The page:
It’s that time of year when grown women like you and me are showered with messages about what we should and shouldn’t wear if we want to feel the sand between our toes and the sunshine on our back.
Only last week I read an article in a lifestyle magazine declaring: “scrub, sculpt and smooth before you dare to bare. The must do exercises for a peach-perfect beach-ready bum.”
At 53, I’ve absorbed and been limited by messages about how my body should look for 42 years.
As a consequence, I’ve been underweight and obese (according to the medical BMI charts). I’ve been called “fatso” by a group of young men in a passing car (in Spanish!) and jokingly ‘complimented’ that at least I don’t sweat much for a fat girl.
I didn’t run for decades because I didn’t think runners had wobbly thighs and chunky knees. I didn’t surf (a life long dream) because I didn’t see women like me surfing. I did sub-aqua dive though because the sea never judges and cradles your body whatever your age or shape. I will never forget a wonderful drift dive, literally flying through the water like a tiny tropical Nemo, albeit in the cold waters of North West Scotland.
And now, with 54 in sight, I’m in the middle of those BMI charts – a “healthy weight”, whatever that means.
More importantly, I’m gradually reaching a place of peace, a quiet balance between who I am on the inside and who I am on the outside. Breathing into myself. Embracing my dimpled thighs and curvy tummy. Discovering my natural shape and growing joyfully into my future.
In my fifties, my body and I are becoming friends. At last.
If any of this resonates with you, here are some lessons I’ve learnt along this winding and sometimes difficult path. I’m not an expert except for my own life, but you may find them helpful for yours.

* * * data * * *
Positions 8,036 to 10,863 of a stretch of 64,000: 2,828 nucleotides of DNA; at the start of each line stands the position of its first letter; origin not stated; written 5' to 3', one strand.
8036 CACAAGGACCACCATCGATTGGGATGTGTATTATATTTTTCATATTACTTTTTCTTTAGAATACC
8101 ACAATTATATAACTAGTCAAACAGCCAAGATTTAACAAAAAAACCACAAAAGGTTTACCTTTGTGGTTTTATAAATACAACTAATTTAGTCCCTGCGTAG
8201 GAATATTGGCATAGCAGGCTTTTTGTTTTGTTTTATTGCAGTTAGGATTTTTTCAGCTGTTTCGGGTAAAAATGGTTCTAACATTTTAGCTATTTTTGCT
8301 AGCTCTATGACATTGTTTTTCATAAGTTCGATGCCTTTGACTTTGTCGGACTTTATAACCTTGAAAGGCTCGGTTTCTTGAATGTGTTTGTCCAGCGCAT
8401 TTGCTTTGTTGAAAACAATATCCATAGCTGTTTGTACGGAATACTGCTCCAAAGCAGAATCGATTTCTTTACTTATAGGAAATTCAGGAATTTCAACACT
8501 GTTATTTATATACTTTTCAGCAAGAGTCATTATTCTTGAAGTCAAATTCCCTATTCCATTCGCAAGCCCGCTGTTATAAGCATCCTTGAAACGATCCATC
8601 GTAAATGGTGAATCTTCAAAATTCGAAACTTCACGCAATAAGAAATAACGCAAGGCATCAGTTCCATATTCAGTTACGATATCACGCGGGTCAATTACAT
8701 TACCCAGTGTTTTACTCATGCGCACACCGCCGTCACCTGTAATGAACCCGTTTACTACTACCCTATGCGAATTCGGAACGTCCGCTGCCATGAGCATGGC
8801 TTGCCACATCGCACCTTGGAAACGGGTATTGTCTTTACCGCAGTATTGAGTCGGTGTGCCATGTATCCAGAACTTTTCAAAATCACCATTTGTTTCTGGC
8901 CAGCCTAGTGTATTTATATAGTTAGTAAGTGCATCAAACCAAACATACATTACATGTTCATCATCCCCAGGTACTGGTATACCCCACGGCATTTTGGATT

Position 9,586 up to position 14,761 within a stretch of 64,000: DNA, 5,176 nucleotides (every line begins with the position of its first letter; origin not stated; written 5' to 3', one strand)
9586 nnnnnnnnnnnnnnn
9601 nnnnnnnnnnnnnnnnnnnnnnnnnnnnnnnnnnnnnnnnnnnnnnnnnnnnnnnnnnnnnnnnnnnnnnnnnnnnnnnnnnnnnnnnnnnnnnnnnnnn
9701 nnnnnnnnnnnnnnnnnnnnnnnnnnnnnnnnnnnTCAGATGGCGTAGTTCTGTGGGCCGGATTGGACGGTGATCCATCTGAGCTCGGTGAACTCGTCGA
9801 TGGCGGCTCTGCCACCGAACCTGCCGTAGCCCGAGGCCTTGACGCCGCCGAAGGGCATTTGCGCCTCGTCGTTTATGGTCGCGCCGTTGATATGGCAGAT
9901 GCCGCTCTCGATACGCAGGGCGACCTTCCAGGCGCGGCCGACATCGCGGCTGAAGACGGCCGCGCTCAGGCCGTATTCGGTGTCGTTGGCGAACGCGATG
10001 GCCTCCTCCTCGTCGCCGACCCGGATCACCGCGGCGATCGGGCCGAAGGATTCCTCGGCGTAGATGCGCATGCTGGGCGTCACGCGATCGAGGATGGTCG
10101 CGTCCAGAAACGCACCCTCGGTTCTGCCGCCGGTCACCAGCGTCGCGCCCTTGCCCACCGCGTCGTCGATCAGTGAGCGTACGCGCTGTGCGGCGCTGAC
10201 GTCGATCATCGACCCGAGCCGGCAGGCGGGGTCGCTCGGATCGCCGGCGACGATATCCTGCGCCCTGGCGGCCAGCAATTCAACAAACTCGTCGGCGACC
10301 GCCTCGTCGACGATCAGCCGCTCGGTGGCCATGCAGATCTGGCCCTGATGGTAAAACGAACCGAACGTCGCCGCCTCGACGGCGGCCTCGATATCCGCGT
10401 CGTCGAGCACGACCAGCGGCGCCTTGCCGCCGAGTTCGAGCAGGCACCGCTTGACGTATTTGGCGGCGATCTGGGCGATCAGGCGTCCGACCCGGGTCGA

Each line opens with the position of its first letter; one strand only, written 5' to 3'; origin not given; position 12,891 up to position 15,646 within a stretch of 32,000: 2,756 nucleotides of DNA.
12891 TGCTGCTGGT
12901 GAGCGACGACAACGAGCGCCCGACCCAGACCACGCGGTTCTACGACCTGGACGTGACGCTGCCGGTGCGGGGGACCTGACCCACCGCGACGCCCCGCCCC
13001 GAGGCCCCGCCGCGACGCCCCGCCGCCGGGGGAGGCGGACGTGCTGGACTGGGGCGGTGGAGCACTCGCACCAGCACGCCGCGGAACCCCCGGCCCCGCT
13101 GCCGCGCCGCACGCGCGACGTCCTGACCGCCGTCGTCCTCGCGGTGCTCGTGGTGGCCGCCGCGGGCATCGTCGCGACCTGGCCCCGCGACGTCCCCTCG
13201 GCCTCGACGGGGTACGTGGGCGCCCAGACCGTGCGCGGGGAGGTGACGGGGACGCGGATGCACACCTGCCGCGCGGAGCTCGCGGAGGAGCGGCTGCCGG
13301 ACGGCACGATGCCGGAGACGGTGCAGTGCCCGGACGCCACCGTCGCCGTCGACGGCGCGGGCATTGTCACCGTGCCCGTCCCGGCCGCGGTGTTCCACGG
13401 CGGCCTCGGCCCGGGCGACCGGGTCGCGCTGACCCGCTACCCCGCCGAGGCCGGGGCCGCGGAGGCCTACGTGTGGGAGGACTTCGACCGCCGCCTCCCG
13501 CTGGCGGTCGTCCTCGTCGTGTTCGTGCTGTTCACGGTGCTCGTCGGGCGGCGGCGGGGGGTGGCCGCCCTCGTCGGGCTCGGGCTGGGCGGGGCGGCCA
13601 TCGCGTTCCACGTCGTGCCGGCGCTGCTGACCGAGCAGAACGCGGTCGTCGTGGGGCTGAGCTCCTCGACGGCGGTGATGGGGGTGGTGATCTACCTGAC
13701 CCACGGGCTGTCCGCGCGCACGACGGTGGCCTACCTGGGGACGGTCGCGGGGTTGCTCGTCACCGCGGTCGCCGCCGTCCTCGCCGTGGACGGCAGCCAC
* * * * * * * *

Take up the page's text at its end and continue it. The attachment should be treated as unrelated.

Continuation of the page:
1. Be kind to myself
Going to bed early with a book, dancing on a hill at sunset, speaking to myself as I would a friend – not with the criticism I used for decades.
2. Appreciate all my body has gone through and given me
The exhausting, hungry years, two gorgeous boys, healing after two miscarriages, grief, the menopause and the ageing process. And here I am, still standing, still smiling. So grateful.
3. Tiny adventures moving joyfully
Treading water in the sea, lifting heavy things in the gym, running at 9pm in the hills, paddleboarding with my youngest son, rowing a marathon with my eldest by my side.
Moments of true joy – my body and I in unison. Friends on an adventure, exploring all that life has to offer. Together.
4. Not compare myself to others
This has been so hard for me. My natural inclination is always to assume I’m not good enough on every level. I have to work hard to breath through it.
As women growing up in the 1970/80s we were also taught that we were in competition with each other. Comparison, allegedly, was simply an occupational hazard of being a woman. That’s something I’m choosing to unlearn. I’ve replaced it with “we rise by lifting others”.
Being kind to myself and other women.
5. Above all, remember that life is so short and so precious
And create joy whenever I can. In our 40s and 50s, I am sure we all have friends who are unwell or those we have lost too soon. Far too soon. I’m here and healthy. I want to make the most of the days ahead.
I spent years waiting for my body to be slim enough (the last 10lbs!) to do the things I wanted to do. I don’t want to wait any longer.
This is not the stuff of “transformation” pictures, no before and after triumph. No diets, cleanses or programmes. Just tiny moments of accepting, loving, nourishing myself as I am, dimpled thighs and curvy tummy, over many years.
Am I totally 100% body confident every day? No! Absolutely not. But then my confidence in my work and being a mum ebbs and flows too, so why expect this to be any different?
Ups and downs. Forwards & backwards.
But from now on I’m going to to wear what will enhance my joy and the adventure I want to have on the beach, not play to anyone else’s agenda of what is deemed “appropriate”, “brave” or required to “prove” myself.
One day a wetsuit, another leggings and a rash top, a swimsuit or woolly hat and scarf as I see fit.
My adventure, my body, my choice.
I’ve finally realised that the time is now. There are waves to be ridden, shorelines to clean and cartwheels to enjoy. Today, on the beach, just as I am. My body and I. Friends at last.